Mili Note: While this is horrible, it’s by no means a “reason to stay in Afghanistan.” Are we going to change this? Will it stop happening because we’re there? Will we have to stay forever to stop it? Did it start before we invaded? Is it our business and/or job to police these sorts of things? You tell me. Yes, it’s horrible, but so is the rape and pillage of our nation, our people, our economy, and our lives. Right here. At home. In America. Not thousands of miles away. They chop off peoples arms in Africa because they’re of a different tribe. They rape 5-year-old children in Asia, Africa, South America, and the Middle East. There are huge numbers of children being trafficked in the sex trades world wide. But for some reason (oil), we chose Afghanistan as our liberation target. We chose Iraq as our liberation target. Now we’re choosing Pakistan and Iran. We’re not liberating anyone, people. Just their oil.
Our cover image this week is powerful, shocking and disturbing. It is a portrait of Aisha, a shy 18-year-old Afghan woman who was sentenced by a Taliban commander to have her nose and ears cut off for fleeing her abusive in-laws. Aisha posed for the picture and says she wants the world to see the effect a Taliban resurgence would have on the women of Afghanistan, many of whom have flourished in the past few years. Her picture is accompanied by a powerful story by our own Aryn Baker on how Afghan women have embraced the freedoms that have come from the defeat of the Taliban — and how they fear a Taliban revival. (See pictures of Afghan women and the return of the Taliban.)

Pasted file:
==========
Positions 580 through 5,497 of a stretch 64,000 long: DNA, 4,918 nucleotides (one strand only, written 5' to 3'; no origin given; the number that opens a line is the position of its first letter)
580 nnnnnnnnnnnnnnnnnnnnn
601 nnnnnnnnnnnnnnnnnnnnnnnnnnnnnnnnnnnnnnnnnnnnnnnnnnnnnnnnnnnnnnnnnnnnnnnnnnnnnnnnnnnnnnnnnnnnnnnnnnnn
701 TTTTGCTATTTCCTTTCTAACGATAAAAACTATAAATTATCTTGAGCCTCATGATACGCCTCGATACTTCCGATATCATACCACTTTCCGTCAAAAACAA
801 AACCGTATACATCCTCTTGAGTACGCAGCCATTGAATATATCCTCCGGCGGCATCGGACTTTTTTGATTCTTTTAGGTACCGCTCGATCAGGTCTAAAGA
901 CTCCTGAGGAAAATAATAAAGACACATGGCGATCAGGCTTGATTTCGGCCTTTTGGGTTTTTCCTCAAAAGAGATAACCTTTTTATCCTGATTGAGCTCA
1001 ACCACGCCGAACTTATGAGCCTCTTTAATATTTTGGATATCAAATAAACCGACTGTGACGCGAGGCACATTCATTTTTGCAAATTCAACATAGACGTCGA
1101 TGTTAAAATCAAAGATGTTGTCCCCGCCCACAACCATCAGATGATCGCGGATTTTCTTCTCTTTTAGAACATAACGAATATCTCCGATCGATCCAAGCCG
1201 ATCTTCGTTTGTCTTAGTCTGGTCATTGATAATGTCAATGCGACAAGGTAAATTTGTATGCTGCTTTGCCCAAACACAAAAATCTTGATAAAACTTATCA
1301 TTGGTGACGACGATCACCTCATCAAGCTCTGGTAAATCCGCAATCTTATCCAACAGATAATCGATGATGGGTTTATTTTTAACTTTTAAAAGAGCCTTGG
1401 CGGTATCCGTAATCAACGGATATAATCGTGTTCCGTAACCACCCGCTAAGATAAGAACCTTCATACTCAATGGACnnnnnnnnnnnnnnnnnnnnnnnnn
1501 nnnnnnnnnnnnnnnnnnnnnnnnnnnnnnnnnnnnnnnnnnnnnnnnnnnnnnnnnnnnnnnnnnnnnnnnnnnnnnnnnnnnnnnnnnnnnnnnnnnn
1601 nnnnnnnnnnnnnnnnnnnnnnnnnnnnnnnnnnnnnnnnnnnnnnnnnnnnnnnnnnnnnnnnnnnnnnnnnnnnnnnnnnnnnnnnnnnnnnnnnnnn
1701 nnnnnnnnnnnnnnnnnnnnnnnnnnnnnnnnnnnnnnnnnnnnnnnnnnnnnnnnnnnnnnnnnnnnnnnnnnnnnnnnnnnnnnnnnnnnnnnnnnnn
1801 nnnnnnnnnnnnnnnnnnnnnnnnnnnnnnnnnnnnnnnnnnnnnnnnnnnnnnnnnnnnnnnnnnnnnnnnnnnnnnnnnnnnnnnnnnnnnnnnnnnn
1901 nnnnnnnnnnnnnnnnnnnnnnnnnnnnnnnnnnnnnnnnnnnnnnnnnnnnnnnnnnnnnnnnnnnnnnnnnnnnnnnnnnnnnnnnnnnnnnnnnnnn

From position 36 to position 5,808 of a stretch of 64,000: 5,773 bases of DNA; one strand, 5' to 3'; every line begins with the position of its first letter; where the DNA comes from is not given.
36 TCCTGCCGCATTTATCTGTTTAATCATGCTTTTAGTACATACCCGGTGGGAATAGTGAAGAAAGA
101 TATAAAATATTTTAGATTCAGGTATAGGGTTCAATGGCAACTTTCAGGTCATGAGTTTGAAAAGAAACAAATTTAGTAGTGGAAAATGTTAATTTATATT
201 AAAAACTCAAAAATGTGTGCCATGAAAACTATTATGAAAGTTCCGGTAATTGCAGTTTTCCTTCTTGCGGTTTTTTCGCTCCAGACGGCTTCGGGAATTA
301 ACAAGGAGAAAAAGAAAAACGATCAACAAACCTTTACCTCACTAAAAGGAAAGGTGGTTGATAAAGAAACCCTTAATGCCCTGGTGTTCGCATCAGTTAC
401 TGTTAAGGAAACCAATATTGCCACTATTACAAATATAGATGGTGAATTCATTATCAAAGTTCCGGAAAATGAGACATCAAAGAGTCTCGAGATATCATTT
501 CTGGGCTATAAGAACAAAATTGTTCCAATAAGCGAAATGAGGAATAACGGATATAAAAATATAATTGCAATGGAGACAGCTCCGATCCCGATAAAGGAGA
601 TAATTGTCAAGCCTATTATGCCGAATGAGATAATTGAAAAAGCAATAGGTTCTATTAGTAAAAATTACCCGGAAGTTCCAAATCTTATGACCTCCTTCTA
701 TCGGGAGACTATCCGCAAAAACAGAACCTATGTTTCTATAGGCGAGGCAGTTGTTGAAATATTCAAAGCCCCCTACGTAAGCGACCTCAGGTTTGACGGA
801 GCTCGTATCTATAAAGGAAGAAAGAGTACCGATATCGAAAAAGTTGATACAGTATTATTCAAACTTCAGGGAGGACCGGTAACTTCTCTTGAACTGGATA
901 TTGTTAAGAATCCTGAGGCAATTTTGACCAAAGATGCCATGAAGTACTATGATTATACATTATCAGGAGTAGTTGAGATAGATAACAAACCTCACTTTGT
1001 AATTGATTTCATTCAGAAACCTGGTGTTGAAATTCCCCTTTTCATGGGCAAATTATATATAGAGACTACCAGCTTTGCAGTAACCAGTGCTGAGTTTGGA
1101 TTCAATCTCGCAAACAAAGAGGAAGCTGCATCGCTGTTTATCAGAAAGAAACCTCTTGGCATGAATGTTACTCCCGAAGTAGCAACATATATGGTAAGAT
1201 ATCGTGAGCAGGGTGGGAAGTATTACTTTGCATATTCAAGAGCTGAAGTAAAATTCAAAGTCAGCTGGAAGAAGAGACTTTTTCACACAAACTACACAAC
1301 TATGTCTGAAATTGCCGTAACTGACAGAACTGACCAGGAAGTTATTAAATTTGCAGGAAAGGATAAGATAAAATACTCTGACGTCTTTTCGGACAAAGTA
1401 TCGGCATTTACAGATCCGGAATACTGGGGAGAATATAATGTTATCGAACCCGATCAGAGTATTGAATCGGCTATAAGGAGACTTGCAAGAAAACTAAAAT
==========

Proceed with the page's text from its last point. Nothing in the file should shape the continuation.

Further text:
I thought long and hard about whether to put this image on the cover of TIME. First, I wanted to make sure of Aisha’s safety and that she understood what it would mean to be on the cover. She knows that she will become a symbol of the price Afghan women have had to pay for the repressive ideology of the Taliban. We also confirmed that she is in a secret location protected by armed guards and sponsored by the NGO Women for Afghan Women. Aisha will head to the U.S. for reconstructive surgery sponsored by the Grossman Burn Foundation, a humanitarian organization in California. We are supporting that effort. (Watch TIME’s video on photographing Aisha for the cover.)
I’m acutely aware that this image will be seen by children, who will undoubtedly find it distressing. We have consulted with a number of child psychologists about its potential impact. Some think children are so used to seeing violence in the media that the image will have little effect, but others believe that children will find it very scary and distressing — that they will see it, as Dr. Michael Rich, director of the Center on Media and Child Health at Children’s Hospital Boston, said, as “a symbol of bad things that can happen to people.” I showed it to my two young sons, 9 and 12, who both immediately felt sorry for Aisha and asked why anyone would have done such harm to her. I apologize to readers who find the image too strong, and I invite you to comment on the image’s impact.
Read more: http://www.time.com/time/world/article/0,8599,2007269,00.html#ixzz0vll94ZU3